The UAE’s Ministry of Economy said it has extended compliance with the new commercial companies law by one year to allow more than 220,000 firms to complete adjustments that have been delayed because of difficulties overcoming red tape.
The new law is expected to boost capital markets in the UAE because it will lower the minimum requirement for companies to sell shares to the public to 30 per cent of company equity instead of 55 per cent. It also includes measures that will boost corporate governance and encourage entrepreneurship.
“The new deadline is in line with Government efforts to facilitate business, enhance the role of the private sector, and to achieve a smooth transition,” the Economy Ministry said.
The extension was made after companies and various authorities, including the Securities and Commodities Authority and departments of economic developments across the country, said that some businesses have had difficulties in getting various approvals to comply with the new law.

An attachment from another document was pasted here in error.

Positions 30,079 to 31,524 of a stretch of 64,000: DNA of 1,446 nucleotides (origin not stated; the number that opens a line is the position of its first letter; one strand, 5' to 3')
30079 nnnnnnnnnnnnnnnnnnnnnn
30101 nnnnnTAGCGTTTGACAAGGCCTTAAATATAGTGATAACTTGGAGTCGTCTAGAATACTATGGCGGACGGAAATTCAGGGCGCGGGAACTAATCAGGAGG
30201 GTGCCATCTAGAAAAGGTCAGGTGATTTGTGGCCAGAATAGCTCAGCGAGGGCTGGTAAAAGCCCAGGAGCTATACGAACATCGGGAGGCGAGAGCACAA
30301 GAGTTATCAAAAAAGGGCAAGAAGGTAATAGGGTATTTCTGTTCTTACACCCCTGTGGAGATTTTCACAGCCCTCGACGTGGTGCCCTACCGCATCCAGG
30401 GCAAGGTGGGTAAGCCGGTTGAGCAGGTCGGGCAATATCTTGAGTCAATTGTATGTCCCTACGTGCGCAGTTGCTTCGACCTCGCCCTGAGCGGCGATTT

Companies established before the new law, under article No 374, had initially been given from July 1, 2015 to June 30, 2016 to come into compliance with the new law. Those that do not comply with the new deadline will be fined Dh2,000 a day, the Ministry said.
The UAE’s private-sector firms include 219,735 limited liability companies, 162 public joint stock companies and 60 private joint stock companies.
Included in the new law is the introduction of the concept of a sole founder to UAE commercial law. An individual can now establish a private or limited liability company, a move that is likely to boost entrepreneurship.
However, the law does not relax restrictions on foreign ownership, which remains capped at 49 per cent. Officials had previously indicated support for allowing majority foreign ownership, but the measure was scrapped after disagreement between government departments.
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